Educators Can Access Reading Lists Created by U.S. School Districts
Most importantly, Bookshare members can read their textbooks in the ways that work for them, just as they can all other books in the collection. They can read them on computers, Chromebooks, tablets, mobile devices and refreshable Braille displays. They can even download every textbook as a Microsoft Word document, with all of the flexibility that format offers.
At Bookshare, we believe that when students have all the learning materials they need (even their textbooks!) in formats that work for them, they can succeed in school and become more engaged and confident learners.
The following announcement of this free webinar is from edWeb.net…
Tuesday, March 26, 2019
3:00 pm – 4:00 pmET
The goal of this edWebinar is to discuss what inclusive classrooms, employing accessibility, look like from the standpoint of reading, writing, math and communication. The presenters will be sharing examples from Microsoft Education’s free accessibility suite of tools and including the stories of teachers who have worked with students of all abilities in an inclusive classroom setting.
Attendees will learn about:
The benefits of inclusively designed lessons and classrooms employing assistive technology
Improving learning outcomes for all learners powered by assistive technology tools
Current updates on Microsoft Education’s reading, writing, math and communication tools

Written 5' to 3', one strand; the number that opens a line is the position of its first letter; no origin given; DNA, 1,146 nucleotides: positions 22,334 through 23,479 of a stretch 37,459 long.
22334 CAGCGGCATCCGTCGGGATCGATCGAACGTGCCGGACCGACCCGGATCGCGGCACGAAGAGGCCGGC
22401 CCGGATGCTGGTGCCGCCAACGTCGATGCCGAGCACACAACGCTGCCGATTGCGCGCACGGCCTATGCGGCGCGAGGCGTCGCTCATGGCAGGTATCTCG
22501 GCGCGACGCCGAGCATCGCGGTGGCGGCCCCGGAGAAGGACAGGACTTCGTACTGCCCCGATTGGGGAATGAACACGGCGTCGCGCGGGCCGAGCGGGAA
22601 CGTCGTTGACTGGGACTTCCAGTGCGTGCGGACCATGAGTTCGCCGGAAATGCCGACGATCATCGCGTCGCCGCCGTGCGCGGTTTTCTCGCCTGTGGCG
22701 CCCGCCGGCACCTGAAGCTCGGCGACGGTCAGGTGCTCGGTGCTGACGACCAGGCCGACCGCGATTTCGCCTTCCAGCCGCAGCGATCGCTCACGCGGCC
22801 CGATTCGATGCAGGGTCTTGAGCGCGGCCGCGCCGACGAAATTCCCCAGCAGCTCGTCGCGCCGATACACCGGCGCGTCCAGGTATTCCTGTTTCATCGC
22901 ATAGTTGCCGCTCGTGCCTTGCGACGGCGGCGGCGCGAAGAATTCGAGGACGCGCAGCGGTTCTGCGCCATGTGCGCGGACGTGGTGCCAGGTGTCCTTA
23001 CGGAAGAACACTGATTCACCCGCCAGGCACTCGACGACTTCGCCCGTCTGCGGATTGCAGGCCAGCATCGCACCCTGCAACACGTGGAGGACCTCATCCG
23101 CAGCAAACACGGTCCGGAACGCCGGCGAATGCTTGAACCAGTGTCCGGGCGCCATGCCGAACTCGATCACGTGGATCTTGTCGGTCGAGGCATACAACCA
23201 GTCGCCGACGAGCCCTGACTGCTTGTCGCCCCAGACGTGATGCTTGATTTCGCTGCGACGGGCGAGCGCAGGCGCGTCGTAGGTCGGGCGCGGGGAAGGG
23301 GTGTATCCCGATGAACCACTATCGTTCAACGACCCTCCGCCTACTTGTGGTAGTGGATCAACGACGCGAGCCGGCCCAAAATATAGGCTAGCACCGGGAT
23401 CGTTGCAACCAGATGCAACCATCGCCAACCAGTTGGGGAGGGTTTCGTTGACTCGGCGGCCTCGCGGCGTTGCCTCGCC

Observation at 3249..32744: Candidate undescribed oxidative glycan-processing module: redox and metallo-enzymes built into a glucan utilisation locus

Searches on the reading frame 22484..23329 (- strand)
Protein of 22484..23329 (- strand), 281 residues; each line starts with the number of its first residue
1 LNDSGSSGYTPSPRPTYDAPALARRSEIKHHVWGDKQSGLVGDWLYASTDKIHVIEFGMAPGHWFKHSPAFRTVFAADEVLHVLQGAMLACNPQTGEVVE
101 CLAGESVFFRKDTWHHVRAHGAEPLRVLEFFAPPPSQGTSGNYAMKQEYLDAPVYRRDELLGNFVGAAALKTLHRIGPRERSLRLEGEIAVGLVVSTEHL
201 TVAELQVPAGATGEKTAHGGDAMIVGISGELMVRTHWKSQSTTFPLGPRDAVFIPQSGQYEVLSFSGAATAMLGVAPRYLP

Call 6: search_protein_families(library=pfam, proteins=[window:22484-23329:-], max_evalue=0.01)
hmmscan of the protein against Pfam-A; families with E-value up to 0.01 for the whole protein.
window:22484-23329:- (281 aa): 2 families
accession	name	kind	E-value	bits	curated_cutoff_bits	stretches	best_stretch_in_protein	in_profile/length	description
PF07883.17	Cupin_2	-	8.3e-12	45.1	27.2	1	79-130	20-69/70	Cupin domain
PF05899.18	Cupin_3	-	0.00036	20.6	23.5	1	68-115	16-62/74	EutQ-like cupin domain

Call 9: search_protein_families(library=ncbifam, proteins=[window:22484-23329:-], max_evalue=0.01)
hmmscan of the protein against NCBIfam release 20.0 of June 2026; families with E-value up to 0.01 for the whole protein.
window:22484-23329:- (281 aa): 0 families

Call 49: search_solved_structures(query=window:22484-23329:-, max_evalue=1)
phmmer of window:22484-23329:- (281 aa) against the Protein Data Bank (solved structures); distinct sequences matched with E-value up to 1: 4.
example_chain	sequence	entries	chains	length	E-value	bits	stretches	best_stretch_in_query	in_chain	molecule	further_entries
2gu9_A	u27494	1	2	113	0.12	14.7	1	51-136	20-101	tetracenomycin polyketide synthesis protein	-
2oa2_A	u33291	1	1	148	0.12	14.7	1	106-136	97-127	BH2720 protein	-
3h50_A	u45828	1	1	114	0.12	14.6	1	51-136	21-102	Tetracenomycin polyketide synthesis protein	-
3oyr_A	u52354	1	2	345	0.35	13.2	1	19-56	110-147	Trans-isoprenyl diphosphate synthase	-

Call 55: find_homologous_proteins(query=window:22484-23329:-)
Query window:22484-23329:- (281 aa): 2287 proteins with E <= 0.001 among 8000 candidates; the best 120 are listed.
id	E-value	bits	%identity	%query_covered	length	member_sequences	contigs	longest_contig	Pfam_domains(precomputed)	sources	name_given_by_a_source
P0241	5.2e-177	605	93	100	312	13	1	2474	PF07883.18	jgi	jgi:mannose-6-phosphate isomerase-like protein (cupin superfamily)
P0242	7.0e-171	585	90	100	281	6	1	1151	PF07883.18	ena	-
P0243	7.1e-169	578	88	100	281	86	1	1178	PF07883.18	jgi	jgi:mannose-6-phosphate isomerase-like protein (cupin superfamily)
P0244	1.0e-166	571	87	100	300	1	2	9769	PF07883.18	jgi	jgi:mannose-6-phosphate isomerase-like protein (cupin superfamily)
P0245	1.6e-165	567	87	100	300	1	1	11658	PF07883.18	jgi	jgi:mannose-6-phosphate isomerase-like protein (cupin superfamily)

The power of built-in assistive technology and its impact on both social and normative constructs of today’s classrooms
This presentation will be of interest to special education teachers, K-5 educators, reading specialists, TESOL or ELL teachers, librarians, speech pathologists, and school leaders. There will be time to get your questions answered at the end of the edWebinar.
Presented by Mike Tholfsen, Principal Product Manager, Microsoft Education; Lauren Pittman, Graduate Assistant, Vanderbilt University, and former special educator teacher; and Beth Dudycha, Senior Manager, Content Development, Insight2Execution, and Former Educator. Hosted by SETDA and Sponsored by Microsoft.
A new article in Inside Higher Ed magazineHelping Institutions Reach Accessibility Goals details the fact that many institutions of higher education fail to have “coherent policies around accessibility. ” And, they note that there has been “…a recent uptick in high-profile lawsuits alleging failure to comply with the Americans With Disabilities Act…”
While the reasons for this situation are many, the article suggests “time constraints” make be a factor. Quoting Cynthia Curry from the National Center on Accessible Educational Materials (NC-AEM), “Part of the problem is that people don’t have the time to do something systemic around accessibility within their institutions…” Curry said. “Most institutions, of course, aren’t looking proactively at accessibility. They’re looking at it more as a retrofit, or they’re being reactive if something litigious comes up.”
Maine CITE’s own resident digital accessibility resource person is John Brandt. Brandt’s own 25-year experience in web development and accessibility suggest that the perceived high cost to make web content accessible is probably the largest single factor in the equation. “Most organizations look at accessibility as expensive because they are approaching it from a mitigation perspective. They often fail to look at the costs associated with NOT having accessible content – lost student admissions, lack of student retention, etc.”
While most web accessibility experts will talk about the importance of “adding accessibility in at the beginning” of a web design process, colleges and universities are often not able to do this since they were among the first organizations to have websites in the 1990s – they have accumulated lots of content.